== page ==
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Overlooking the city, the one thing missing from the view at the top of the Butte Montmartre (the steep hill you have to climb to enjoy the panorama) is the Eiffel Tower! You would think they would have a sign telling all the soon-to-be-weary climbers not to get their hopes up–but I jest. It is a brilliant view of Paris, free of charge unlike the Eiffel Tower itself, or the top of Notre Dame, and before returning to the bottom of the hill I stopped in the Sacre Coeur itself. For Paris, it’s pretty much brand new–there are probably centenarians walking the streets that were in diapers when it was finally completed. But despite the lack of history oozing through its stony pores, the church is still beautiful and its central plan affords a magnificent focal point on the dome that crowns the space below.

After wandering for another hour or so through Montmartre I returned to my hostel and slept of a few hours; when I awoke I took a bike from the local Velib station and departed with no real destination in mind. By far this was the best thing I’ve done so far in Paris. The cliche is true: Paris is truly at its mysterious, beautiful best at night, and the streets are serpentine guides that draw you further into the city’s heart.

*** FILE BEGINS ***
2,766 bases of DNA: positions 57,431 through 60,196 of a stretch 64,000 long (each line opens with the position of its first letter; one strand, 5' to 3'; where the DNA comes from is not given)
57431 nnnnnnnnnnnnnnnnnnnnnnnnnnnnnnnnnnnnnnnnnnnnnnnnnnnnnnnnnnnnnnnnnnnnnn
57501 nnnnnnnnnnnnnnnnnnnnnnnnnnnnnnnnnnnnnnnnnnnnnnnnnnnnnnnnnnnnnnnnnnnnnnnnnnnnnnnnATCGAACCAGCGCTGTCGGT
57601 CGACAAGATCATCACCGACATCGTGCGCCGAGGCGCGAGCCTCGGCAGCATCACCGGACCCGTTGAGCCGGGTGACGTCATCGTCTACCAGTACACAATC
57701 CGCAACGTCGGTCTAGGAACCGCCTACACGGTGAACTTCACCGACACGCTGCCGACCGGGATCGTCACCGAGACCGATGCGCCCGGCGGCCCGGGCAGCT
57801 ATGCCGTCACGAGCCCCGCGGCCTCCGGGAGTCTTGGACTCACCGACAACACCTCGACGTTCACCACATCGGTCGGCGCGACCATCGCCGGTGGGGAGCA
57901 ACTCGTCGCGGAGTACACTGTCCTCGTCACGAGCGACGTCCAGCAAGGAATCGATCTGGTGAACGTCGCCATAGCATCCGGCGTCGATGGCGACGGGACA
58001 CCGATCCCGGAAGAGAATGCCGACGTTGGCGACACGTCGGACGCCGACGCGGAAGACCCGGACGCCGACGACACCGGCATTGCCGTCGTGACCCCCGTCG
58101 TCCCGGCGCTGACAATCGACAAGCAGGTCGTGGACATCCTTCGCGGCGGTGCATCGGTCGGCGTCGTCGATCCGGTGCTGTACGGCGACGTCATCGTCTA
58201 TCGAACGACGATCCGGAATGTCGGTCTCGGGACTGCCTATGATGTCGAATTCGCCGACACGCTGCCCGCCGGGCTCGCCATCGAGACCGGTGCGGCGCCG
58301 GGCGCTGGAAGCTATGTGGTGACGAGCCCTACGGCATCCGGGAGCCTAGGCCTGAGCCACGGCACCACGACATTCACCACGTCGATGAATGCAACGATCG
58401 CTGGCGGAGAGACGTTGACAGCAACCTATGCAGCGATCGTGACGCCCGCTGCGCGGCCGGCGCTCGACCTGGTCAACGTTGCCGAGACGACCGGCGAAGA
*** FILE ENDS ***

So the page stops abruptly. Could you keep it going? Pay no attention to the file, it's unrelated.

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I biked down toward the Louvre, then crossed the Seine and stumbled into (quite literally–I nearly tripped on a rogue cobblestone) St. Germain-des-Pres, one of the oldest churches in the city.

I also found a great little cafe on a street not too far from the church, where I stopped just long enough to sip some espresso and listen to staccatos of French and the occasional bellow of laughter. The narrow, cobblestoned streets are natural echo chambers, and from somewhere down the road came the sound of two people shouting at each other, a door slamming shut, and a motorcycle speeding off. I can’t be sure, but I think I was an unknowing witness to a lovers’ quarrel-it doesn’t get any more Parisian than that!

Finally, I headed back to my hostel for some well-needed rest. As for today, I finally made it to the Louvre. There are a couple alternatives to the main entrance, and I chose one near two lion statues. Once inside, I managed to catch a glimpse of the Mona Lisa behind a massive wall of bystanders, and also saw a string of works by masters such as Giotto, Botticelli, Michelangelo, Titian, Rubens, Rembrandt, Delacroix, and Ingres.

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Sadly, my camera died not soon after I took this picture, but I think you all know what the Eiffel tower looks like without my help. After seeing the tower–and the huge crowd of people lined up to enter it–I decided to escape the tourists and took the metro all the way to the northern outskirts of the city to visit St. Denis, the first cathedral to implement what we know today as the Gothic style.

St Denis

Because I arrived so late, I got what I wanted and avoided the crush of tourists who usually visit the cathedral, which holds the graves of the kings and queens of France–all of them. I walked in on mass and listened to the murmurs of Latin and French ring softly and echo off the vaults, then settle like fine ash into silence. After the mass ended and the congregants exited the church, I stayed and watched the waning rays of sunlight stain the walls in color. In Paris, the night is truly when the magic happens.